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Originating with battle culture, competition is integral to hip hop as both a form of entertainment and as a determinant of excellence. During the '90s, rivalry between performers was exploited for promotion. In the digital era, it's fuelled by the industry, media and fans. Yet hip hop's female artists are routinely established as adversaries in a way that exceeds battling. The narratives thematise territory and rule: Who is sovereign? Lineage is important in hip hop. But, as much as rappers are expected to 'bow down' to their forerunners, hip hop is increasingly evolving through rupture and iconoclasm. In 1996, Brooklyn allies Lil' Kim and Foxy Brown became opponents when their debut albums (Hard Core and Ill Na Na, respectively) were scheduled within a week of each other. Years on, Kim clashed with Minaj, claiming the arriviste was biting her steez (she cut the regicidal mixtape Black Friday). Currently, it's Minaj versus Cardi B.
Female rappers are tokenised. In the '90s, every crew, label or male MC sought a ride or die chick – but she was expendable. Though Foxy Brown styled herself as a gangsta Bonnie to Jay-Z's Clyde on their collab Bonnie & Clyde Part II, Hova bonded with new R&B girlfriend Beyonce on the Kanye West-helmed follow-up, '03 Bonnie & Clyde. The rap industry prioritises male artists. Female rappers are frequently sidelined by labels. In 2014 Detroit's DeJ Loaf inked a deal with Columbia Records on the basis of her buzz single Try Me. But, while the Eminem-endorsed MC has recently aired back-to-back singles, her album, Liberated, is still unrostered. The assumption is that only one 'femcee' can run the game. As such, hip hop has many slumbering princesses.
Lil' Kim, aka "Queen Bee", has long reigned as "The Queen Of Rap". Joining The Notorious BIG's supergroup Junior MAFIA as a teen, Kim emerged as its star. On her solo project, Hard Core, she ushered in a streetwise NY playa rap with a feminist subtext, revelling in her sexuality, aspiration and empowerment. Kim was tagged "The Black Madonna". But, apart from Foxy Brown, there was another contender for 'The Queen Of Rap' title in Philadelphia's glamorous Charli Baltimore – also BIG's mistress/protege. Signed to Lance "Un" Rivera's Untertainment Records, Baltimore released the sharp af single Stand Up with the Wu-Tang Clan's Ghostface Killah (and RZA producing). Alas, her album Cold As Ice – with further beats from DJ Premier – was shelved. Baltimore bounced to Murder Inc, home of Ja Rule. Again, no album surfaced.
The Daily Mail and Fox News have been criticised for shaming Cosby Show actor Geoffrey Owens – lately working as a cashier at a grocery store in New Jersey. However, for years hip hop heads have gossiped about Amil, Roc-A-Fella's former First Lady, reputedly holding down day jobs at anywhere from Walmart to Macy's. In 1998, Jay-Z introduced the New Yorker on his hit Can I Get A… with Ja Rule. Sadly, Amil's debut, AMIL (All Money Is Legal), floundered – despite the presence of Beyonce on the single I Got That. She vanished. In 2014 Amil graciously told Billboard that she simply wasn't committed to rap: "I faded myself. No one faded me."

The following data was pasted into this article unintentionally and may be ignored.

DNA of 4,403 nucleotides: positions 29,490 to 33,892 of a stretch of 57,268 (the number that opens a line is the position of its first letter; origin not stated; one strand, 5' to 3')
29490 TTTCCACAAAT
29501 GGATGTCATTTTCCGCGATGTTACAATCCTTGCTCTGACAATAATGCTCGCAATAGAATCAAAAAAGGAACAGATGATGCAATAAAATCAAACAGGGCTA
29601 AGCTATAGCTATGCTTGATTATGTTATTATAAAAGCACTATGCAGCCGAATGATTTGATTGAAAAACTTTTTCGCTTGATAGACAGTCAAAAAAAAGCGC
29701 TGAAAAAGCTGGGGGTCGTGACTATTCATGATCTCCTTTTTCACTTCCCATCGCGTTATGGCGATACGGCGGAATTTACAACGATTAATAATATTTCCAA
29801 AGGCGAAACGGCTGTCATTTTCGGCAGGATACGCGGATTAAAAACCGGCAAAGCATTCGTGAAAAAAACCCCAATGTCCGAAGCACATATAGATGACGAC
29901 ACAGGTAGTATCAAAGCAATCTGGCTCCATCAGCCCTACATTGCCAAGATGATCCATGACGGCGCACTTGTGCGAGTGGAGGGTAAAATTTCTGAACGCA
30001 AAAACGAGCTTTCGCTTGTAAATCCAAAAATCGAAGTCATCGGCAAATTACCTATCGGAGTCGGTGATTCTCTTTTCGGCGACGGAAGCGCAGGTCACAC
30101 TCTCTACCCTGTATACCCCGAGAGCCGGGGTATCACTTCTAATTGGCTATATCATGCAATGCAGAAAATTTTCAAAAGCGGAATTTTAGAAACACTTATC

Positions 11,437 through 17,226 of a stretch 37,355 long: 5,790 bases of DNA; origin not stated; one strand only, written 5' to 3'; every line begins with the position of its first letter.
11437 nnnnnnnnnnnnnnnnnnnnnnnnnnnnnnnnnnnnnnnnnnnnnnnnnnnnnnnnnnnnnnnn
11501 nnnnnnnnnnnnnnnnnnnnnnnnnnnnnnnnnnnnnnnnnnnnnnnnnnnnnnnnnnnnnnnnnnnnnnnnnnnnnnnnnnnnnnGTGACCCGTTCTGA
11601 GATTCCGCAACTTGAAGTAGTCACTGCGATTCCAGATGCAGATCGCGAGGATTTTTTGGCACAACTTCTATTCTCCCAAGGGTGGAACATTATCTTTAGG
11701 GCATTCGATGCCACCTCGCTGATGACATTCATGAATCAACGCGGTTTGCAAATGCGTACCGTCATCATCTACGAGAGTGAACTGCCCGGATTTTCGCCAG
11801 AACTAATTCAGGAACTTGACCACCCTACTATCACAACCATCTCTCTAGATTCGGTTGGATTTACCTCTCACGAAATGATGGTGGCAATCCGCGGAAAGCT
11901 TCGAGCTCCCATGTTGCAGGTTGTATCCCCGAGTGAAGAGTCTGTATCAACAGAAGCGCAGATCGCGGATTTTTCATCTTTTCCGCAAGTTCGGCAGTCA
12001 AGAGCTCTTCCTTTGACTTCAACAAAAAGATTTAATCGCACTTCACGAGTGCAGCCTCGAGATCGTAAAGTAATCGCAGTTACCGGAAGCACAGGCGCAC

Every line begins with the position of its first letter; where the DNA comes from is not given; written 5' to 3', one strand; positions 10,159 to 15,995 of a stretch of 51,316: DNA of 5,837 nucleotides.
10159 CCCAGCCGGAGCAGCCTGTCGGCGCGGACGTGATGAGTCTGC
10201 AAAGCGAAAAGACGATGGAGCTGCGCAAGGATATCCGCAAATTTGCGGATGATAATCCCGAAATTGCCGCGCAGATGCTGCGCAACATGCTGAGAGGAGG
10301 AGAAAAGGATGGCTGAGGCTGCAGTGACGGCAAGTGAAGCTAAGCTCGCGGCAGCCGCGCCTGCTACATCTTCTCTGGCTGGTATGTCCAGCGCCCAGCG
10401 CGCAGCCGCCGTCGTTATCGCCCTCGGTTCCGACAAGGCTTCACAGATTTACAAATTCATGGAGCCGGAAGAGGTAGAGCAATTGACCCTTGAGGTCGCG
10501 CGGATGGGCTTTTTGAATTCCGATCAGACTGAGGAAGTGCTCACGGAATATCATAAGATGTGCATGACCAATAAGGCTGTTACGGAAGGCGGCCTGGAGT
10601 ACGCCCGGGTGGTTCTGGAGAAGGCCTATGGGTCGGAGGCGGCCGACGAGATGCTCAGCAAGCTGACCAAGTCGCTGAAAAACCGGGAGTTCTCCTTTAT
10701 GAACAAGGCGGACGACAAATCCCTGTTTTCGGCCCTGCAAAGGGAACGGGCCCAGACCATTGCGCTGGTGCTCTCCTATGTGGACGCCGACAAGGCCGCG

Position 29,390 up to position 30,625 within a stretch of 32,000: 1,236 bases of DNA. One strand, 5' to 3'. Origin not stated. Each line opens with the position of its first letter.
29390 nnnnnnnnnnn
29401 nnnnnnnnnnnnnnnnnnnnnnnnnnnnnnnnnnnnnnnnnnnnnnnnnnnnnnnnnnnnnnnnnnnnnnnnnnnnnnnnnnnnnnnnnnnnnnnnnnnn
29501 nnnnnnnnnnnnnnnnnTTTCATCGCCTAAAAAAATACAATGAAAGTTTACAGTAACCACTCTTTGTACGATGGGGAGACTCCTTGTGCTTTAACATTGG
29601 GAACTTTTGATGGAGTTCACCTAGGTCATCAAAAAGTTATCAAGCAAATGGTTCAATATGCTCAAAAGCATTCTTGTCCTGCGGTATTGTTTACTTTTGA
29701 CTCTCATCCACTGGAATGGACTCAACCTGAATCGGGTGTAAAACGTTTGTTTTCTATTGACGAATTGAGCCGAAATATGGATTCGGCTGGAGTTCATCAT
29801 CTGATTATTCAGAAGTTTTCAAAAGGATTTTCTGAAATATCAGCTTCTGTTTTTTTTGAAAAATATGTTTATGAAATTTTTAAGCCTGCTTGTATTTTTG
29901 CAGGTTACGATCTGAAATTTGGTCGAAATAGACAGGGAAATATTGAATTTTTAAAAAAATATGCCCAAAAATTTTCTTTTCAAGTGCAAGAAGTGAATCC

Pre-Minaj, Eve conquered the pop realm. A gamechanger, she presaged the rapper/singer trend. Eve did struggle. The ex-Philadelphian stripper generated buzz on aligning herself with Dr Dre's Aftermath Entertainment. But, here, she was neglected as Dre focussed on developing Eminem. Switching to the Ruff Ryders fold, Eve eventually premiered with Let There Be Eve... Ruff Ryders' First Lady in 1999. Later, she enjoyed a mega-hit with a (Dre-produced!) Gwen Stefani collab, Let Me Blow Ya Mind – winning a Grammy. Ironically, the self-described "pitbull in a skirt" shaded both Lil' Kim and Foxy Brown for their rumoured dependency on ghostwriters ("Some of y'all ain't writing well, too concerned with fashion"). After three big albums, Eve was seemingly exiled to the indie wilderness with 2013's Lip Lock. Astutely, the charismatic Eve prepared for vocational lulls by pursuing acting roles (first starring in Vin Diesel's xXx) – something Minaj has emulated. She now co-hosts CBS' daytime chat show, The Talk.
Ambitious, Minaj has been accused of being an opportunist feminist. Paradoxically, she has capitalised on her feuds and dramas in the viral economy while decrying them. Like her Rebel Heart pal Madonna (and Lil' Kim), Minaj subscribes to a postmodern corporeal feminism: celebrating (or commodifying?) her sexuality. Yet, in an Elle cover story, she incongruously rued, "I didn't realise how many girls were modern-day prostitutes." (And, in sub-dissing Cardi B in Queen's Hard White, she raps, "I ain't ever have to strip to get the pole position.") Conversely, her defence of Serena Williams emphasised her body positivity: "Our culture and our community loves this woman's body, by the way."
Discord aside, Minaj has demonstrated solidarity to female rap peers. She's consistently supported Foxy Brown, who joined her on stage back in 2012. Minaj's having Brown cameo on Queen's Coco Chanel has revived the Ill Na Na's fortunes amid years of legal and health woes following 2001's Broken Silence. But Kim may have won the beef with Minaj by regally bowing out. Queen Bee (who previously declared herself Team Cardi) declined to discuss Minaj's titling an album Queen in an interview with Los Angeles' Real 92.3 about her own comeback, instead challenging sexist narratives. And it's even possible to rule as a female hip hopper and largely avoid warfare: just study the universally revered, and relevant, Missy Elliott.